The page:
Here’s One Way To Get Rid Of Countless Wasted Paper Cups: Eat Your Coffee

A shot of espresso combined with the convenience of a breakfast bar.

Here’s One Way To Get Rid Of Countless Wasted Paper Cups: Eat Your Coffee

As college freshmen with a painfully early 8 a.m. accounting class, Johnny Fayad and Ali Kothari had a perpetual problem: They could never get up early enough to get coffee before class.


“After going through another bleary-eyed lecture, we asked ourselves, ‘Why can’t we eat our coffee?” Fayad and Kothari say. Months later, the CoffeeBar was born.

Made with a shot of espresso, the small bar has as much caffeine as an average cup of coffee. Besides the fact that it takes no time to brew, it has another advantage–eliminating the need for disposable coffee cups.

Since the average American office worker throws out about 500 coffee cups a year, edible coffee could conceivably offset a decent amount of trash. The wrappers are recyclable.

While someone desperate for caffeine could also just take a pill, Fayad and Kothari wanted to make something that was a little bit healthier.

“We needed a quicker way to get things going,” says Fayad. But the thing with caffeine pills and energy drinks and things like that, we didn’t really want to sacrifice nutrition.”

The ingredients include cashews, almond butter, and gluten-free oats, with no additives or preservatives. The coffee inside is real and sourced directly from fair trade coffee farmers through a nonprofit called Project Alianza.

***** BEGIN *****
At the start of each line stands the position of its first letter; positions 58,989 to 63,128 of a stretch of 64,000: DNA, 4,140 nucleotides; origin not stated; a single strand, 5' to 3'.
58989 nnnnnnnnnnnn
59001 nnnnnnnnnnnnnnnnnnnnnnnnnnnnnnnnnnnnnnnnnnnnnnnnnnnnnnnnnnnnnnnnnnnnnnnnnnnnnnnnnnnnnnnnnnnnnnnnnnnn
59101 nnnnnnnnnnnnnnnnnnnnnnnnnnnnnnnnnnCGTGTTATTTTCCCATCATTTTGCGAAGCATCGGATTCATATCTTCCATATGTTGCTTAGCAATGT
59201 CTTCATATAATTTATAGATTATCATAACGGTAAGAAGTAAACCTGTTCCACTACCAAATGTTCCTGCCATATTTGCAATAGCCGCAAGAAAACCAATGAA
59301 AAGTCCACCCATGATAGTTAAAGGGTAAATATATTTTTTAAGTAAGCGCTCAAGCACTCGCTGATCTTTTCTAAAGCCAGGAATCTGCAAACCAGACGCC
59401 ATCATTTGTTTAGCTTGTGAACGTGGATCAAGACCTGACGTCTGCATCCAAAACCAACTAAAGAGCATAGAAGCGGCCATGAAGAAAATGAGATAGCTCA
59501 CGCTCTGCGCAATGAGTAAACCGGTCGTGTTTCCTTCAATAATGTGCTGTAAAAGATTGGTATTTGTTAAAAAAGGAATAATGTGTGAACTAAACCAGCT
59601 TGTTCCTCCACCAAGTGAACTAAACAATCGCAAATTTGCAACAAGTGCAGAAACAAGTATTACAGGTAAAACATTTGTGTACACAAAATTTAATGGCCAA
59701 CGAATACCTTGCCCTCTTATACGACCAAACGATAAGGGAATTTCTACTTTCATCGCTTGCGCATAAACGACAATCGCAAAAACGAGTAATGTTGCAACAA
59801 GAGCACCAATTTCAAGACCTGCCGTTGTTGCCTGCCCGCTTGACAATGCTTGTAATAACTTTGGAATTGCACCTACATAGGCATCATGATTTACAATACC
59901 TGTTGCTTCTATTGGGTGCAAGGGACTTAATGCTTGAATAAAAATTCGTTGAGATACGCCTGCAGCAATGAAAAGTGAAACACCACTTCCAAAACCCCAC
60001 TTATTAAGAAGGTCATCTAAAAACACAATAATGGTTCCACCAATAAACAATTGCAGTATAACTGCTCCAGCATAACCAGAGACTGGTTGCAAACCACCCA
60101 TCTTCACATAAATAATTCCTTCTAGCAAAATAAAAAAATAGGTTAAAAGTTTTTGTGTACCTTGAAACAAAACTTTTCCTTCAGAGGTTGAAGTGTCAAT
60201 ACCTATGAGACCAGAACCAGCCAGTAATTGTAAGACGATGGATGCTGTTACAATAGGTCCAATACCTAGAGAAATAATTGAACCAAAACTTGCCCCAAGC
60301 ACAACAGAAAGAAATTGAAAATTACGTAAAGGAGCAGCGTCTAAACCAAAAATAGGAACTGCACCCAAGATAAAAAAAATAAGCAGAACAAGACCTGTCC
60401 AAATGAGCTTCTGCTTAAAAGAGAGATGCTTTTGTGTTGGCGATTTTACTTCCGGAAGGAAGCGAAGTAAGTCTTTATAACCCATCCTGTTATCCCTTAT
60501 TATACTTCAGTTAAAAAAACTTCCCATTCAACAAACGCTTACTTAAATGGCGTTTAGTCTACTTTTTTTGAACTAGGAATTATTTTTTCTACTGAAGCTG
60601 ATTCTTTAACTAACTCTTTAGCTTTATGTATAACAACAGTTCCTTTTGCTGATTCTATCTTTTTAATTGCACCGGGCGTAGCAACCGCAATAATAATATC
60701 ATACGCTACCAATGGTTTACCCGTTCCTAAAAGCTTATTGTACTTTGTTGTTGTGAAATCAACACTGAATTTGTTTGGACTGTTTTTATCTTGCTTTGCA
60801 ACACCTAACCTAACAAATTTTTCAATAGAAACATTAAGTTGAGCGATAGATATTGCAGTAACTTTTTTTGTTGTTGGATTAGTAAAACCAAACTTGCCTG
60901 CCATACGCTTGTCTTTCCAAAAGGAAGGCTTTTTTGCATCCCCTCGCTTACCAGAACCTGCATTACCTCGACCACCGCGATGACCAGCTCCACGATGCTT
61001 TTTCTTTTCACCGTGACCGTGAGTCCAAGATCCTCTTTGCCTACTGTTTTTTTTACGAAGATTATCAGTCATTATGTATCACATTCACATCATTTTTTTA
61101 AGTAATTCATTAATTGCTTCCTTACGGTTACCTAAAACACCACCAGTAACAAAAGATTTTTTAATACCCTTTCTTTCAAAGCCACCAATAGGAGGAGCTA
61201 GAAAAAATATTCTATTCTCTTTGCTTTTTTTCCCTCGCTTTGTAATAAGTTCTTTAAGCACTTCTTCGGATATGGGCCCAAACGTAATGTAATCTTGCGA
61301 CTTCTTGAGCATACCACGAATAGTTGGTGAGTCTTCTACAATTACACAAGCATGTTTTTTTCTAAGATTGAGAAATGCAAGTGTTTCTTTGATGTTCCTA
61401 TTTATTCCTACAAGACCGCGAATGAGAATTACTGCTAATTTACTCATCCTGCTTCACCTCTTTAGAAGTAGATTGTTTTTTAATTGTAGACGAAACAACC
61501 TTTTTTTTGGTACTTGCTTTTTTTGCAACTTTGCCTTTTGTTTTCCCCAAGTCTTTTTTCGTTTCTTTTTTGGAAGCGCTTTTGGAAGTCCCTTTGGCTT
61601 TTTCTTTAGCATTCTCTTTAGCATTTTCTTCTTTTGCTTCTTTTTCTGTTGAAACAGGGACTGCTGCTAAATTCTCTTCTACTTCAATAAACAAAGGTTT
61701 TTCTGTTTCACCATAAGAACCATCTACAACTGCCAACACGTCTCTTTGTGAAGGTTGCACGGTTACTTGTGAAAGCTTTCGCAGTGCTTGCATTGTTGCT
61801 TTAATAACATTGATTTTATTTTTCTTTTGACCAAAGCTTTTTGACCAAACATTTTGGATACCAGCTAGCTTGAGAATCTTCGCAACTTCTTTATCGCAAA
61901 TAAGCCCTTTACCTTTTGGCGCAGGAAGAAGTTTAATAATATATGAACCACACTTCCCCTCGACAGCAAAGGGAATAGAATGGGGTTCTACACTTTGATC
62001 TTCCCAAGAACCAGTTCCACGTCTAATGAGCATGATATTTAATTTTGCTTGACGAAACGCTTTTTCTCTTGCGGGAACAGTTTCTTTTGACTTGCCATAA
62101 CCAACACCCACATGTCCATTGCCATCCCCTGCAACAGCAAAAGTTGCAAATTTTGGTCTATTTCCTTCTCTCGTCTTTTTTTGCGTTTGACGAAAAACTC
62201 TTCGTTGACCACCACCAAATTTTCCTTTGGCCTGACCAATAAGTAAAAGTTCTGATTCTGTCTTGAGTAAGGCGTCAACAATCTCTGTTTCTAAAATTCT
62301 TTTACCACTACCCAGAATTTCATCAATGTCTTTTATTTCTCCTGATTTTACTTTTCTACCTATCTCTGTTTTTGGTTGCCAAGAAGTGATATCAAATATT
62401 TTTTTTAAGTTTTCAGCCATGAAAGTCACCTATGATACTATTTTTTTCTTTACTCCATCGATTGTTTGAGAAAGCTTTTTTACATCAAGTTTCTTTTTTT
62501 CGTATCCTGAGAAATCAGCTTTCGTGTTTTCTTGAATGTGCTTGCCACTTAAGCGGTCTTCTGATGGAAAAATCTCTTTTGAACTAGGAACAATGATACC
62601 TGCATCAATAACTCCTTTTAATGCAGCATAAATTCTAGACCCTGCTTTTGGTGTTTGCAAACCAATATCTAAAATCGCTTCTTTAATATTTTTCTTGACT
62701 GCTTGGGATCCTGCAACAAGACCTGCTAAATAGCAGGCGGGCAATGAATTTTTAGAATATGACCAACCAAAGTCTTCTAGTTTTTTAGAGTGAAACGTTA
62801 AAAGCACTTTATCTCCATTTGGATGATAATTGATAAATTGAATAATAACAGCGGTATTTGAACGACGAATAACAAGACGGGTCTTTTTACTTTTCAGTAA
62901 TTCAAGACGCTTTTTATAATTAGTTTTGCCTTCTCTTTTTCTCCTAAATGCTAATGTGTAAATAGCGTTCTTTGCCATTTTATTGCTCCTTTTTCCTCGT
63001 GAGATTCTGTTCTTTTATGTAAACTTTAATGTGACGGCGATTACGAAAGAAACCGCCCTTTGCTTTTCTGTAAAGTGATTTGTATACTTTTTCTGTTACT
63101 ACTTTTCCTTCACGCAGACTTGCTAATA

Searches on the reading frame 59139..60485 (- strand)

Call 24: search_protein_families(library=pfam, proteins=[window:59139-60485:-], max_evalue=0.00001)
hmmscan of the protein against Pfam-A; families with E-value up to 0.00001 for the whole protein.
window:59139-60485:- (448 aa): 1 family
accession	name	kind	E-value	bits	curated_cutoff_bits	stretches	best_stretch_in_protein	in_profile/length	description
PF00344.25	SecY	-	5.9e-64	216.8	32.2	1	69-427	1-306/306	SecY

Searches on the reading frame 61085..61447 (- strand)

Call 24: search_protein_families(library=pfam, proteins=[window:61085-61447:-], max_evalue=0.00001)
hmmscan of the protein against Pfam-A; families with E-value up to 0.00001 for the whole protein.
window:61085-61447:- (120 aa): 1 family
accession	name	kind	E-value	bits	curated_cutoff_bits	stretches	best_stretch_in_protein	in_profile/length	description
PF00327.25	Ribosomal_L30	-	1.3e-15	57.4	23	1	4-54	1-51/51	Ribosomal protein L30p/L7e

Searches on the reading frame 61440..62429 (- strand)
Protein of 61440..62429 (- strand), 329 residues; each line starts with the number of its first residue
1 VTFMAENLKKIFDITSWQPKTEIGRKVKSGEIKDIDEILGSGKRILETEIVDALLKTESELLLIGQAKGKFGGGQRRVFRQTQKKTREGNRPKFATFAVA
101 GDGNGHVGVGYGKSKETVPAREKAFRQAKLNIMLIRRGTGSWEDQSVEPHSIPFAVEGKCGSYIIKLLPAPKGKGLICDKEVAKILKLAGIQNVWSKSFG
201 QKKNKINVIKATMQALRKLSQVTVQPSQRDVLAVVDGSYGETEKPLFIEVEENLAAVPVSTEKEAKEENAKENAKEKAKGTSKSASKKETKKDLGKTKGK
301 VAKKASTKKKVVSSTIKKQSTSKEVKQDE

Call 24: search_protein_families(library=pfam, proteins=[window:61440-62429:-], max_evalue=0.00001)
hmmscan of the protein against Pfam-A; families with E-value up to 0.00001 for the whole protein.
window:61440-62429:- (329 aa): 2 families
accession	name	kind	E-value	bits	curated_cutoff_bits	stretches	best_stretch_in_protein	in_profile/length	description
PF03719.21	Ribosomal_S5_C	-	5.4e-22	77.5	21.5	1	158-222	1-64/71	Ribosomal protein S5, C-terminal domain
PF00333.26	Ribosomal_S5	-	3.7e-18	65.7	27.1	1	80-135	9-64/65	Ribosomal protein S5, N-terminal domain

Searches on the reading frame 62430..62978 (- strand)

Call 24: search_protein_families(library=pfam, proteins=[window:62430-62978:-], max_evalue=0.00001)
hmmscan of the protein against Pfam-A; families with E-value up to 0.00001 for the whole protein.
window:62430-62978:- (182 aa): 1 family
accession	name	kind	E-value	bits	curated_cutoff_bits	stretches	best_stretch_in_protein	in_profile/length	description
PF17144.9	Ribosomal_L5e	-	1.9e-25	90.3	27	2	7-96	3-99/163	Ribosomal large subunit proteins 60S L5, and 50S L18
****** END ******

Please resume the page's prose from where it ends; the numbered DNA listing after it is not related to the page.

The co-founders happened to have a kitchen in the basement of their dorm at Northeastern University, and spent countless nights trying to get the recipe right.

“We put together a test batch and then took it over to a study room to test out on our friends who were studying late at night,” Fayad says. “It took about 14 batches of getting feedback . . . then we spent the past eight months really refining the recipe to scale up.”

A food scientist helped with the final details, and now the student team is getting ready to manufacture its first large order. The startup is currently raising money on Kickstarter.

At $3, the CoffeeBar isn’t cheap. But then again, it’s not that much more than an actual cup of coffee at some cafes. It will be interesting to see how many people are convinced to switch their morning routines.

About the author

Adele Peters is a staff writer at Fast Company who focuses on solutions to some of the world's largest problems, from climate change to homelessness. Previously, she worked with GOOD, BioLite, and the Sustainable Products and Solutions program at UC Berkeley.